Sometimes, we experience one of ‘those’ days, when the weight of responsibility weighs you down, a heaviness in your heart, a dark cloud hanging over your head. Minor inconveniences you would usually brush aside now take their toll on you. You really wish no fights today. Perhaps something triggered this, perhaps it’s just a feeling you unexplainably woke up with today. But you feel it – all the stresses mount and it feels like your head could explode any moment.
That’s when you pick up your phone, plug in your headphones, and listen to some music to heal your heart. Goosebumps rise on your skin the second the first note is struck. As the singer belts out a couple of lines resonating with how you feel, your heart lightens a little. Tears well up and just as the chorus approaches, a rush of emotion washes over you and you feel some relief from the pain. All that tension and inner discord lessens. We have all experienced this or something similar. This is what I call a Cathartic moment.
Catharsis is the release of emotions. The word itself originates from the Greek word katharsis, which means ‘cleansing’. Psychologists believe catharsis is needed in resolving conflicts buried deep within the subconscious. Many a time that which has been repressed over the years.
The core component of therapy involves talking with a psychologist. The very act of expressing yourself and sharing your thoughts is a powerful method of emotional release. In 1999, Kennedy-Moore & Watson established a ‘venting hypothesis’, which suggested that the expression of emotion leads to reduced negative emotions and physiological effects. Clinical psychologists seem to agree with this, believing that venting can help in the reduction of anxiety and other negative emotions.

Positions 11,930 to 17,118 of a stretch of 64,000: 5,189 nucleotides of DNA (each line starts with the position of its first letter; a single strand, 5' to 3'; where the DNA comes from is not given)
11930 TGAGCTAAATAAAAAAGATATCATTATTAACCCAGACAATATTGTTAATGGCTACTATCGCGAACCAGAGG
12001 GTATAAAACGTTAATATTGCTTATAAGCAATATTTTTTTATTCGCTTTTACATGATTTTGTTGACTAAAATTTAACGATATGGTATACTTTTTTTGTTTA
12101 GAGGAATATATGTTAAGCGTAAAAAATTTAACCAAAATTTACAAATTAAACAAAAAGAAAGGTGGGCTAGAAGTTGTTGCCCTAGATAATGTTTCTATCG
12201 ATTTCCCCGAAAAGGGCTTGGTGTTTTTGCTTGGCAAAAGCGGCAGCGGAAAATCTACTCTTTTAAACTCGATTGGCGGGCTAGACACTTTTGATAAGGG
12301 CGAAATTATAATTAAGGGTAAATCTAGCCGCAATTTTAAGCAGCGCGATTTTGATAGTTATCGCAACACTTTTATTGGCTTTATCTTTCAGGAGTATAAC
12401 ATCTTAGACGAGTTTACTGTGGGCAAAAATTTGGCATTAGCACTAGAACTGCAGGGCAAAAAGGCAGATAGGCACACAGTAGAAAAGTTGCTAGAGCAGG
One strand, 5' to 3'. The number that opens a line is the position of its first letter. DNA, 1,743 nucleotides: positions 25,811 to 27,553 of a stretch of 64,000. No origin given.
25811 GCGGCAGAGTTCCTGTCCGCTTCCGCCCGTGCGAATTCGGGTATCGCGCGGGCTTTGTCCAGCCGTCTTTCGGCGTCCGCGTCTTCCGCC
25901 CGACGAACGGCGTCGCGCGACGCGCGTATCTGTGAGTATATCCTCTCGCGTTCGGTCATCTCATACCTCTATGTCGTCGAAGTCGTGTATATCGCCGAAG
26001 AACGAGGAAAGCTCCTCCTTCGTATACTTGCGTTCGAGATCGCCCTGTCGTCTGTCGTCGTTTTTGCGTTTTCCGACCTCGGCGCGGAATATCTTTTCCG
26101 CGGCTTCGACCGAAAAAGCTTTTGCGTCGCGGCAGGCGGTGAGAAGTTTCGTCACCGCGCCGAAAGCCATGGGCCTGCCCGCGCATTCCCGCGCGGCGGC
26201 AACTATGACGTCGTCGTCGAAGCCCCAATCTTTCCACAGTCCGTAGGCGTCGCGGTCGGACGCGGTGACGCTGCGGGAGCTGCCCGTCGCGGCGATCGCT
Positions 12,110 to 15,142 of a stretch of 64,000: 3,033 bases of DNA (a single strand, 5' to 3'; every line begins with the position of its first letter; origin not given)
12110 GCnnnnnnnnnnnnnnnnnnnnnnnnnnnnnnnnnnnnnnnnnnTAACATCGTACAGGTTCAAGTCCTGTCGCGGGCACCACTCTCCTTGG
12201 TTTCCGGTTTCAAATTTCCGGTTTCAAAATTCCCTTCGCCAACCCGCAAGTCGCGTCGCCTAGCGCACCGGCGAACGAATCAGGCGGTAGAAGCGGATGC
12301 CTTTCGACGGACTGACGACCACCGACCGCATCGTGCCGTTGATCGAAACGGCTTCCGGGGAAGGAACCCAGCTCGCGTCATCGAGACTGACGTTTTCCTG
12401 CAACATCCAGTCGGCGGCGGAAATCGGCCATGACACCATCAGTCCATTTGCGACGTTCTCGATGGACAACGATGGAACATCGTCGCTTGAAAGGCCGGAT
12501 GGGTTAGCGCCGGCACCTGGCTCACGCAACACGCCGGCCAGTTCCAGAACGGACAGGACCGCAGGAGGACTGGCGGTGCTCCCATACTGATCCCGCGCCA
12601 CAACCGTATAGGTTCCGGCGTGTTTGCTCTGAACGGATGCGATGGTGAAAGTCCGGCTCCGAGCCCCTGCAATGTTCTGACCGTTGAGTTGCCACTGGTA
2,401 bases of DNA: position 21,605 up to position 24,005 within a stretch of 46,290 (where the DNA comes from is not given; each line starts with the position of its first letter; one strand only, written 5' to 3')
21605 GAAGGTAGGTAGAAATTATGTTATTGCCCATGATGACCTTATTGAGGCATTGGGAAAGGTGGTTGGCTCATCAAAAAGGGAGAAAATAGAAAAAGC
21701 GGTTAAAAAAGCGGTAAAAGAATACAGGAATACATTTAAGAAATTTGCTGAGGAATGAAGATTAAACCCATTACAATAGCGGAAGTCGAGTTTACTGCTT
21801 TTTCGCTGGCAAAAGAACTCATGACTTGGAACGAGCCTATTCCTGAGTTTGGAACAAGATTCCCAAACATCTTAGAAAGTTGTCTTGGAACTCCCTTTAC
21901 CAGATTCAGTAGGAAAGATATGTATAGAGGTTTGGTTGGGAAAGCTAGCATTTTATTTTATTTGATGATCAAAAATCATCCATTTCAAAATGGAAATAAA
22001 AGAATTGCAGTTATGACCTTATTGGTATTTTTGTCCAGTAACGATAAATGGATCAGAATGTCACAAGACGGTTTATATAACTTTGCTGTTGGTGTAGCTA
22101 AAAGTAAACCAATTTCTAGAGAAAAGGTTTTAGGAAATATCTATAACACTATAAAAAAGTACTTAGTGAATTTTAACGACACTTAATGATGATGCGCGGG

A couple of years ago, I invited Miss Rukhsana to get ‘really angry’. A big bolster pillow was put in front of her and a bat was thrust into her hands, with permission to fully express years of repressed dark emotions. This was such a foreign concept to her that she felt major embarrassment, awkwardness, and fear.
We are not taught how to express our anger in a safe way – let alone have it be an acceptable thing to do. We learn to be ashamed of our anger – we make ourselves bad or wrong for feeling it. We also learn to cover up, brush over and smile. We are incredibly great at being ‘fine’… until we’re not!
On that day something inside of her said, “C’mon Rukhsana, it’s now or never,” and she went for it. The tiger was released from the cage and years of pain finally brought out that day. She bashed that cushion as a woman possessed. A noise escaped through the mouth that came from the deepest pit of the stomach – it was a wail that went on and on and on endlessly until she felt sick and sure that she would die. Surely, she couldn’t survive this pain. Surely, she would never emerge from this darkness. Bash by bash, tear by tear, scream by scream, she was unloading years of pent-up grief, frustration, and powerlessness.